Thought for the Month April 2022
Is Boris Godunov?
One of the great musical experiences I had this year (no, it wasn’t on a Tuesday!) was to watch the opera Boris Godunov by the (improbably forenamed) Modest Mussorgsky, relayed from the Metropolitan Opera, New York. First performed complete in 1872, it tells the story of Tsar Boris, who reigned Russia for seven years at the end of the 16th century.
One profoundly depressing aspect, doubtless intended by Mussorgsky, was how little had changed in 300 years. The state was ruled by a despot with almost limitless powers. He used his personal wealth and tax revenues to reward oligarchs, who themselves acquired great riches. Meanwhile, Russia was nothing less than a police state – the people were poor and powerless; they were punished mercilessly if they stepped out of line. The establishment of the Orthodox Church supported the régime, indifferent to the suffering of the people. The only news was government propaganda. On the western border, armies were amassing.
Thus 1598. Thus 1872. Fast forward 50, and then another 100 years. Notice much difference?
Power. Boris became Tsar desirous of doing good for his people. Yet he could not govern without the state terror apparatus already in position. He could not secure his position without the carrot and stick to reward his allies and take out his enemies. He loved his children, and wanted to pass on the tsardom to his son – and that meant clinging to power by all means possible. He is a profoundly unhappy man. Jesus talks about rendering to Caesar what is Caesar’s, to God what is God’s – making it clear that they are two different things. He talks too about how difficult it is for a rich man to enter the Kingdom of Heaven. It is as if this man Boris feels, almost knows, he has cut himself off from grace by his life choices. Do you feel, as I am coming to do, that (tragically) he is right?
Forgiveness. Boris achieved power by countenancing, probably arranging, the murder of the child who is the true heir. The guilt of this haunts him through to his death. He wants to be forgiven, but cannot accept that God will show him mercy, firstly because of the heinousness of his crime, secondly because he continues to enjoy (if that is the right word) the fruits of it. He dies in mental agony. So what would you say to him? Is there any crime so terrible that it puts you beyond God’s mercy?
Truth. There is another character in the opera whose life is a kind of reverse mirror-image of Boris’s – Pimen. After serving time as a soldier, killing, gourmandising, womanising, he turns aside from the world and devotes his final years to life as a monk. And what he does is to transcribe the history of his time onto manuscript – to tell the truth of it. In the Met production, this is presented unforgettably as an actual scroll that is both fragile and immensely strong. The truth will set you free, Jesus said; we often tend to think of this in terms of mystical truth, but here we are shown that the truth of it is literal. In this world of lies and disinformation, we can only make choices that have value if they are based upon the premises of truth. The Bible itself is fragile – we cannot even trace back Jesus’s words to what he actually said in his own language; and yet it is mighty. It is truth. Its truth will set you free.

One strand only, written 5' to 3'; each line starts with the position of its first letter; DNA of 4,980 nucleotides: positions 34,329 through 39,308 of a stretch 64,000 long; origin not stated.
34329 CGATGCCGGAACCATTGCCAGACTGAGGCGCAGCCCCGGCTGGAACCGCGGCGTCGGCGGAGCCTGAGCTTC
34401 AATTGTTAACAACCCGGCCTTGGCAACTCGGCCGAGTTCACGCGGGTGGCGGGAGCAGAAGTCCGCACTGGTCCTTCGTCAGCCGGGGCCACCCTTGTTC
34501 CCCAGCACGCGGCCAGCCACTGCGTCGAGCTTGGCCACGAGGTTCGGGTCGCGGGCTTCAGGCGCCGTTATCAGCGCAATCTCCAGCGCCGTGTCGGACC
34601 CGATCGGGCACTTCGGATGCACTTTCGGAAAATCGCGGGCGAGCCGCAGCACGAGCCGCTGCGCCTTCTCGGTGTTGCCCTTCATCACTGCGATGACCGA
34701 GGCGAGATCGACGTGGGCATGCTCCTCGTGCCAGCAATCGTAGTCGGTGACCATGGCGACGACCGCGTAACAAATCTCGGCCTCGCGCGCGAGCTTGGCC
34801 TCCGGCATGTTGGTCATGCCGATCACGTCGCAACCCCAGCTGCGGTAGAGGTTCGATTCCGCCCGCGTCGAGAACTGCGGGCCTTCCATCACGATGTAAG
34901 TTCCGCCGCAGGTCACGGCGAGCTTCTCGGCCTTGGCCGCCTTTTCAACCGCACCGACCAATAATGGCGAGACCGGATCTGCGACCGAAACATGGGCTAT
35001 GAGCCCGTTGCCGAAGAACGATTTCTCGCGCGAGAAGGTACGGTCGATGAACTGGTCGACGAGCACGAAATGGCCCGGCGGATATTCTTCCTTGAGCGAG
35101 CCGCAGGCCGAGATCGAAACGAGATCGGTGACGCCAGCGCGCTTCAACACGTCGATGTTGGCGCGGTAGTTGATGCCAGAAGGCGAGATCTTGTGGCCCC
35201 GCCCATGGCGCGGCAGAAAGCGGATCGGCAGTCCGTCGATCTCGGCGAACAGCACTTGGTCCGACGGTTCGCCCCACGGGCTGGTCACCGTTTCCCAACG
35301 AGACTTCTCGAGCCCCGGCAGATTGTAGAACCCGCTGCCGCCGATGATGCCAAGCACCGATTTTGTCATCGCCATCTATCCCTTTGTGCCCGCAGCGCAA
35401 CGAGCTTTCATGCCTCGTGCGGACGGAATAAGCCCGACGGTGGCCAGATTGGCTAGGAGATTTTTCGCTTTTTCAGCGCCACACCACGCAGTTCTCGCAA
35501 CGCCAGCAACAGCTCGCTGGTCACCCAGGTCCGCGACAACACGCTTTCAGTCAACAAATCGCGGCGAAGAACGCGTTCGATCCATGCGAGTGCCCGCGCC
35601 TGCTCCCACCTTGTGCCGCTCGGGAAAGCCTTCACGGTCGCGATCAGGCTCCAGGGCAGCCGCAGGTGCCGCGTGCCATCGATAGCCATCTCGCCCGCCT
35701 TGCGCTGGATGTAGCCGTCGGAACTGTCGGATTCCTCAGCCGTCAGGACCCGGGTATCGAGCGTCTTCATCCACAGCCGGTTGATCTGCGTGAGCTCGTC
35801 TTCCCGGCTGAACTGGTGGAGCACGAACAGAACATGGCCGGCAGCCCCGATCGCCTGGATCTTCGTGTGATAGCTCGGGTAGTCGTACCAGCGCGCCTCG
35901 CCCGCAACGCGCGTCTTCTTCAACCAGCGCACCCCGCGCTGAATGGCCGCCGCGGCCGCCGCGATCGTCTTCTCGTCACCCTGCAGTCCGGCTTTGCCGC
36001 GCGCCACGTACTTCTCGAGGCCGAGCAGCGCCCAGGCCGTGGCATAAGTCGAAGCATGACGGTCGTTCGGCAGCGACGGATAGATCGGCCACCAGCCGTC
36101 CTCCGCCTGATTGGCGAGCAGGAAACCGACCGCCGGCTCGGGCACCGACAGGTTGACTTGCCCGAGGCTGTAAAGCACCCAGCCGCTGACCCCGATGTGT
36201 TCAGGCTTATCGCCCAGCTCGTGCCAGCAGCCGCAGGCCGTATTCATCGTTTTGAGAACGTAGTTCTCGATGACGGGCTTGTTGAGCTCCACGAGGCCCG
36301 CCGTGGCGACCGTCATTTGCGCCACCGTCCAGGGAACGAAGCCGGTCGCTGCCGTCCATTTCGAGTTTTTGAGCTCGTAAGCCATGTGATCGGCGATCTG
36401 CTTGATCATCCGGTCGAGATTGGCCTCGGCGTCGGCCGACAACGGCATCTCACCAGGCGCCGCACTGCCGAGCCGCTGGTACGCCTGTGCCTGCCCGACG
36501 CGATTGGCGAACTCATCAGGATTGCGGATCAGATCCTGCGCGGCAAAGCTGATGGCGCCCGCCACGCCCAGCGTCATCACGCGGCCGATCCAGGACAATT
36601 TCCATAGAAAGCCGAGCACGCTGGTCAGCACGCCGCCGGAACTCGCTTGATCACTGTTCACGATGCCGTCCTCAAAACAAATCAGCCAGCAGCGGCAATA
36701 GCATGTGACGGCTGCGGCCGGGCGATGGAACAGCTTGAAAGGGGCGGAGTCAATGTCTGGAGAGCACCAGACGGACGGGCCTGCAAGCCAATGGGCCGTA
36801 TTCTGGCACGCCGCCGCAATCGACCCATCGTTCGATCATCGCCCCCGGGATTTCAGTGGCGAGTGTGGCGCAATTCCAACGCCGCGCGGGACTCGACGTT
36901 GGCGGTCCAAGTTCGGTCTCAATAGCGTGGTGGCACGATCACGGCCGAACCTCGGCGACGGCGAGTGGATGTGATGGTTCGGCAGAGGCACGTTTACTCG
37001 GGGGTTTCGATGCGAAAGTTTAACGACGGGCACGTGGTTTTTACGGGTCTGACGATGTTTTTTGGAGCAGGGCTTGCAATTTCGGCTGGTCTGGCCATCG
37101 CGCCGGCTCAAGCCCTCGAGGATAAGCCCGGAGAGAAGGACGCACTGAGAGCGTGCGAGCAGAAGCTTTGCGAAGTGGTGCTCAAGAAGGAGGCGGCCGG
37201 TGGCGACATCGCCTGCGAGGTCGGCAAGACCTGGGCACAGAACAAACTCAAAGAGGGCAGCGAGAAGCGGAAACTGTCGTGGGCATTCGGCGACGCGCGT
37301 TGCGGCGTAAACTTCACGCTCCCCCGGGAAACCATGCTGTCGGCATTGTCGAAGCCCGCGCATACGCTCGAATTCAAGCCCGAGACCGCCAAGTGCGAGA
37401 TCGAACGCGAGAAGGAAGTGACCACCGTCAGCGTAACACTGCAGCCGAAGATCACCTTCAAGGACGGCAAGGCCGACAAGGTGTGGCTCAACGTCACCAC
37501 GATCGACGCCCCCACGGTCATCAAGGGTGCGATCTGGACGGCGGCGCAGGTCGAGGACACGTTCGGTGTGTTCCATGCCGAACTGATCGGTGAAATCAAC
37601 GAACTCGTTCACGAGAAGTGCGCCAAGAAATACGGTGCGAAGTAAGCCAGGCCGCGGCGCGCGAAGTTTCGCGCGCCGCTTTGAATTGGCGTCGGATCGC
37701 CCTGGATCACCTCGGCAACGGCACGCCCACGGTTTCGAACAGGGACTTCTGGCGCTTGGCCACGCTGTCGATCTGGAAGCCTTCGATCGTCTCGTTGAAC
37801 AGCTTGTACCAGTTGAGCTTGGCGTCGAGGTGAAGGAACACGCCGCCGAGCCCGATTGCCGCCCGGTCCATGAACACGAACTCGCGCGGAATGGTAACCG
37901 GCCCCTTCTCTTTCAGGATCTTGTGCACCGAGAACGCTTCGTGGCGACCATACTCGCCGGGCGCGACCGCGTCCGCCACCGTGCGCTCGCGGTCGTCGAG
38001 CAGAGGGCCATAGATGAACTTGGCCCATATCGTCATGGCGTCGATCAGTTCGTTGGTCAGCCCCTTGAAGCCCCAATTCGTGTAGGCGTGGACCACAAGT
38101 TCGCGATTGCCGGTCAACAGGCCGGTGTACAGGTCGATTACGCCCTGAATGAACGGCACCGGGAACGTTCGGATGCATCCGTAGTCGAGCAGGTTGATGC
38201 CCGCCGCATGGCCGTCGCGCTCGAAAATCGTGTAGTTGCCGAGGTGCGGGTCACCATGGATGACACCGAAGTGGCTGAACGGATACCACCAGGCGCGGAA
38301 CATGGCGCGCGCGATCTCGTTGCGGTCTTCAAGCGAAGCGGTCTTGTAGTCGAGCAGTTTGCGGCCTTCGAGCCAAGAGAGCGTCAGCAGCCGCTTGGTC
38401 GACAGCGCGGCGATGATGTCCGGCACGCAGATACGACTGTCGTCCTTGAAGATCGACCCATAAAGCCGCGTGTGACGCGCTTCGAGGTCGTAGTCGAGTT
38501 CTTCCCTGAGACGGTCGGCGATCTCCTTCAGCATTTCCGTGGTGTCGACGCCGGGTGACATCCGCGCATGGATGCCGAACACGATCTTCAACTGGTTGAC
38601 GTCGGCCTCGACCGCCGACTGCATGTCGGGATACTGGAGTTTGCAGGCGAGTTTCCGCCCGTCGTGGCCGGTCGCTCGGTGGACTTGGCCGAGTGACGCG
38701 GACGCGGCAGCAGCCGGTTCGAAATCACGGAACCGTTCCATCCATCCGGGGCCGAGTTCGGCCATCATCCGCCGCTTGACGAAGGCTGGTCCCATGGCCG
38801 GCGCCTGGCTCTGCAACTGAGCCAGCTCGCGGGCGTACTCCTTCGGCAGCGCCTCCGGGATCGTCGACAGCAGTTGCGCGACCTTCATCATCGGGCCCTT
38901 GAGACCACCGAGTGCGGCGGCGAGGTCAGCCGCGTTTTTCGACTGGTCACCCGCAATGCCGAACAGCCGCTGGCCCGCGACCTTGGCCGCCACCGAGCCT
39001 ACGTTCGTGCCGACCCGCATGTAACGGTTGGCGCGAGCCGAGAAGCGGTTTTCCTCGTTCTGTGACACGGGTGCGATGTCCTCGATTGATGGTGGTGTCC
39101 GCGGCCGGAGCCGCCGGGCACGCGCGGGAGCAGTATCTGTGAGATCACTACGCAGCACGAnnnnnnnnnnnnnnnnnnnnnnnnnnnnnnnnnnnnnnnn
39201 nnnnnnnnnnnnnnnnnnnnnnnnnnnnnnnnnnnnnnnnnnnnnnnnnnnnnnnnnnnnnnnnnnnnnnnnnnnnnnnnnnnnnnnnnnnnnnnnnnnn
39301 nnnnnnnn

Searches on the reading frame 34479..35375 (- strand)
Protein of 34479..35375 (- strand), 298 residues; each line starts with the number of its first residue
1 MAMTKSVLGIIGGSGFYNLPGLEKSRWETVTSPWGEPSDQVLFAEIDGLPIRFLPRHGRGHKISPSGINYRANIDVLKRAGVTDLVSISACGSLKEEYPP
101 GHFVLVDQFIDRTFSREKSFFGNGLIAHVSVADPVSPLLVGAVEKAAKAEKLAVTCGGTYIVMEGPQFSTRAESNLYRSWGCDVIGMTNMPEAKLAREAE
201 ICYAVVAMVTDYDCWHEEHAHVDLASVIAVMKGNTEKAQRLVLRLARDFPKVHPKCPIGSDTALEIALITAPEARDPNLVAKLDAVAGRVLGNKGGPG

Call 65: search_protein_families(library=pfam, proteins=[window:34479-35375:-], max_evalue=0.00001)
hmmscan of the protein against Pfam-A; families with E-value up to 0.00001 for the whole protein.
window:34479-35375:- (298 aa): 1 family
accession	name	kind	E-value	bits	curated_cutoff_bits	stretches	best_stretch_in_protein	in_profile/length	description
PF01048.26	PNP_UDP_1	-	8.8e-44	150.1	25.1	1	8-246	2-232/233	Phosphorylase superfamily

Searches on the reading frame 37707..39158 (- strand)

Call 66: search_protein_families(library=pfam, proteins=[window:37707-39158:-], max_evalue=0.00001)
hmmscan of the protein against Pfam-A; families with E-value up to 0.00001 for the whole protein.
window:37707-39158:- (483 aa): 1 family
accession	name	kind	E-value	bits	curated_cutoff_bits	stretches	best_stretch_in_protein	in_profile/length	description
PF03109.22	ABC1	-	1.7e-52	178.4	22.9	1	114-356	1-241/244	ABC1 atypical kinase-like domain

The people in this opera are the victims of its power struggles and its corrupt society. Without power or wealth, dependent on the vicissitudes of nature for a good harvest to be able even to eat, disregarded, pushed around, they remind us of the origins of Christianity. It is a religion where the poor are to be exalted, the mighty put down from their exalted positions. In this period of Lent, when this Thought is being written, it is a reminder that we are called to live in the world, as if we have any choice, but to be not of the world, which is a matter of choice. Renunciation is not being nicer, or slimmer, or even better: it is putting out of the way everything in our lives and in our minds that puts any kind of barrier between us and God. And that is hard.
The opera closes with the song of the Holy Innocent:
Tears are flowing, tears of blood;
Weep, O soul, O soul of poor Russia.
Soon the foe will come. The darkness nears.
Shadows hide the light, dark as darkest night.
Sorrow, sorrow on earth.
Weep, poor starving Russian folk.
I urge you to pray for the people of Ukraine. For the people of Russia. For those who despitefully use us and them. And for all suffering, powerless, dispossessed people in the world. For all those who feel that they are far from God and that he is far from them. For all who cannot pray and cannot repent. Amen.